Educating and training students on the proper use of electricity through practical portable circuits is the goal of the second visit of the extension project of the National University of Manizales to the municipality of Mitú.
Currently, the capital of Vaupés has a high use of electricity. The population consumes 300 kilowatts per hour and should be below 150 kilowatts; so the extension project Characterization of the electric demand for the development of energy efficiency programs in Mitú is carried out, which seeks the reasons for this unjustified increase and propose solutions for it.
Juan Felipe García Franco, project leader, thinks that in addition to providing solutions, we must train people to create environmental awareness. “They do not take care of it because it has no direct monetary effects and that’s why I designed a prototype so that during the May visit we will train students on the bulbs they should use and how to install switches to regulate their use,” said García Franco.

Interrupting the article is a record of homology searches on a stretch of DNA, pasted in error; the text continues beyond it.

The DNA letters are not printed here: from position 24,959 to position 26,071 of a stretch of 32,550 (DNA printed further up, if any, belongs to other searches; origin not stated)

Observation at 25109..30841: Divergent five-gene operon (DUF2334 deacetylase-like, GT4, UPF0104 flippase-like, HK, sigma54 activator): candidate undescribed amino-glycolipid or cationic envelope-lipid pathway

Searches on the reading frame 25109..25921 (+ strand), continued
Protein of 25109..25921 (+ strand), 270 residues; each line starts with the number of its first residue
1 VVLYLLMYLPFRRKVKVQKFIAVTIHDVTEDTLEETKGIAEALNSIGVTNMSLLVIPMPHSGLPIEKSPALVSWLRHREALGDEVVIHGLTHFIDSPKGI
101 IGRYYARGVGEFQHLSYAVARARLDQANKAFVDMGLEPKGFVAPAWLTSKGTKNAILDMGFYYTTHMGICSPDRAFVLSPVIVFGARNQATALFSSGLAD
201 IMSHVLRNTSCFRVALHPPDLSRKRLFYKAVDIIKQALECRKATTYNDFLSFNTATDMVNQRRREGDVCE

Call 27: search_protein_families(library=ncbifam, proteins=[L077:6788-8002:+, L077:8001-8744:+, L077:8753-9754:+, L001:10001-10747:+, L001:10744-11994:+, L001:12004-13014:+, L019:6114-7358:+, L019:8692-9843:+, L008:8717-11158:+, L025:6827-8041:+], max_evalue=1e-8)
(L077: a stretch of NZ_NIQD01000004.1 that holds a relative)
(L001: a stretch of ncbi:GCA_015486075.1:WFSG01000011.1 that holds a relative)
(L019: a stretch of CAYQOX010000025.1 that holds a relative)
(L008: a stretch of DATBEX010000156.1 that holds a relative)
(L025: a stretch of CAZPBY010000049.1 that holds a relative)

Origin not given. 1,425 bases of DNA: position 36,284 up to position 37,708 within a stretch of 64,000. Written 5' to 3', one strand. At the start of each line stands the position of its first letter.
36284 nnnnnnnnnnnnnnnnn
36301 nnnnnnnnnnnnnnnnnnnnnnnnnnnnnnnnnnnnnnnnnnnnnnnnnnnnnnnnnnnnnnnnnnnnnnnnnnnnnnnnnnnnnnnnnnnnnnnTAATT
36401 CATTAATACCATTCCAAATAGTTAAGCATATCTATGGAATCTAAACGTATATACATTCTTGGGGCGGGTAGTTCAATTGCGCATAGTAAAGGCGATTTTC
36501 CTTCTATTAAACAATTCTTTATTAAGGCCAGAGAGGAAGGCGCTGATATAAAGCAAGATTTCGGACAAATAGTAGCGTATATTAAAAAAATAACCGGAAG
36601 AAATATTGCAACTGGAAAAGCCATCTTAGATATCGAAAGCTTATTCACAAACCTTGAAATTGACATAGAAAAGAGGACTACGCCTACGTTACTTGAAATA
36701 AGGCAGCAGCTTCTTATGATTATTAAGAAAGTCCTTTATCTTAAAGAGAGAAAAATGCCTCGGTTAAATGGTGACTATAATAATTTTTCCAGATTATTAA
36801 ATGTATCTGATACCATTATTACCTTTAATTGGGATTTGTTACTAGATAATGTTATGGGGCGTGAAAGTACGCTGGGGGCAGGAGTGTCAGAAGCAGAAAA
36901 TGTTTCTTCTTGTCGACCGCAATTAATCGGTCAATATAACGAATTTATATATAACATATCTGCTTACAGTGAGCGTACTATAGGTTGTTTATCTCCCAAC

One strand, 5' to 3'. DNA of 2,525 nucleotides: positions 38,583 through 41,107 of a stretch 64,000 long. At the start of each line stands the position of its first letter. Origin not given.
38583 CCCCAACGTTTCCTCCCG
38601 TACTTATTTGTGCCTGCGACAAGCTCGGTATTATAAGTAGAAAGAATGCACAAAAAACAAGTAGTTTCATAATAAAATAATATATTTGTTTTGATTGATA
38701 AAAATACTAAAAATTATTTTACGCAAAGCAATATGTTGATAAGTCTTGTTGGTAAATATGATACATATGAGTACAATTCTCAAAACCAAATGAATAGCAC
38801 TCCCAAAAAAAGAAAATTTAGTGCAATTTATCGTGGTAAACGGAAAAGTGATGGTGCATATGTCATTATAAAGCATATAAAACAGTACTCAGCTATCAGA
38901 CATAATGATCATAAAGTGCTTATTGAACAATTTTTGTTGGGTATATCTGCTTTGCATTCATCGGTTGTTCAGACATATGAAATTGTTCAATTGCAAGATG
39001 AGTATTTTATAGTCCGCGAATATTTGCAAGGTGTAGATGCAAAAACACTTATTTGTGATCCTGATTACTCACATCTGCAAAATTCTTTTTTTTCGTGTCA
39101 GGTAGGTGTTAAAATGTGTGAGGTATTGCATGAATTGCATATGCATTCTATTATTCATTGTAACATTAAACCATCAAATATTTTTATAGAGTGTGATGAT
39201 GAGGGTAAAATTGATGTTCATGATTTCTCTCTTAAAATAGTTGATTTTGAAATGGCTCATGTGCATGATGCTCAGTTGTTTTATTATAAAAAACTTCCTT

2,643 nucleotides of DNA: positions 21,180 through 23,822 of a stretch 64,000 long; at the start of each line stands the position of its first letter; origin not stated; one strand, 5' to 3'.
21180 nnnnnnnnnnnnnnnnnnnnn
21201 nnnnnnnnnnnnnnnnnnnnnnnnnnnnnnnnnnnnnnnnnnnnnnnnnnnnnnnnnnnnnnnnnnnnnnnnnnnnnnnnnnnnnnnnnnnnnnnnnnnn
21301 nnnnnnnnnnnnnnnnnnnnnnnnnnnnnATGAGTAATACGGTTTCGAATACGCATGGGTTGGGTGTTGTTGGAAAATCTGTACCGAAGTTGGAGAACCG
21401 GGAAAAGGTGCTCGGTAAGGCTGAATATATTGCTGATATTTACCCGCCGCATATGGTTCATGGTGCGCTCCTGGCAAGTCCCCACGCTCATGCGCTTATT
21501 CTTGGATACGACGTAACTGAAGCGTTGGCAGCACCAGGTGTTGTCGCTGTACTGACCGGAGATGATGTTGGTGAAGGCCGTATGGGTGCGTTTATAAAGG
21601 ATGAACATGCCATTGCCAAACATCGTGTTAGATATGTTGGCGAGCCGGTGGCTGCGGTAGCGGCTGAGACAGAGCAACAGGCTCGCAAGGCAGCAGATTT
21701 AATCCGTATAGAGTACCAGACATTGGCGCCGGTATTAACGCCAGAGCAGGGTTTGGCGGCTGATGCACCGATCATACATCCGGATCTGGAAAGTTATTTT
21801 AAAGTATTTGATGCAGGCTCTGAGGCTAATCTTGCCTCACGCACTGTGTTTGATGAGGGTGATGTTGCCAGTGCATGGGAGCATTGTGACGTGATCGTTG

The project consists of three visits to the area: in the first, the territorial entities they face were evaluated to achieve awareness; in the second one, it is intended to train students for the good use of electricity and in the third, the achievements of the initiative will be presented.
To determine the reason for the high energy rate, Santiago Bedoya Sánchez, who in charge of the practical part of the project, explained that energy is generated through Diesel plants, in addition to not having land routes, the cost increases because they must use airplanes to take gas. According to the DANE, Mitú has approximately 16,580 inhabitants, of which 82.4% have a connection to electric power subsidized by the State. One of the problems they have found is that when these plants start to work, all the bulbs light up because it is not common to use switches.
“In the second visit of the project, we intend to reach out to the community to raise awareness, from the environmental point of view, about the impact of the high consumption of energy from the fuel, teaching how they can contribute to the environment”, said Bedoya Sánchez.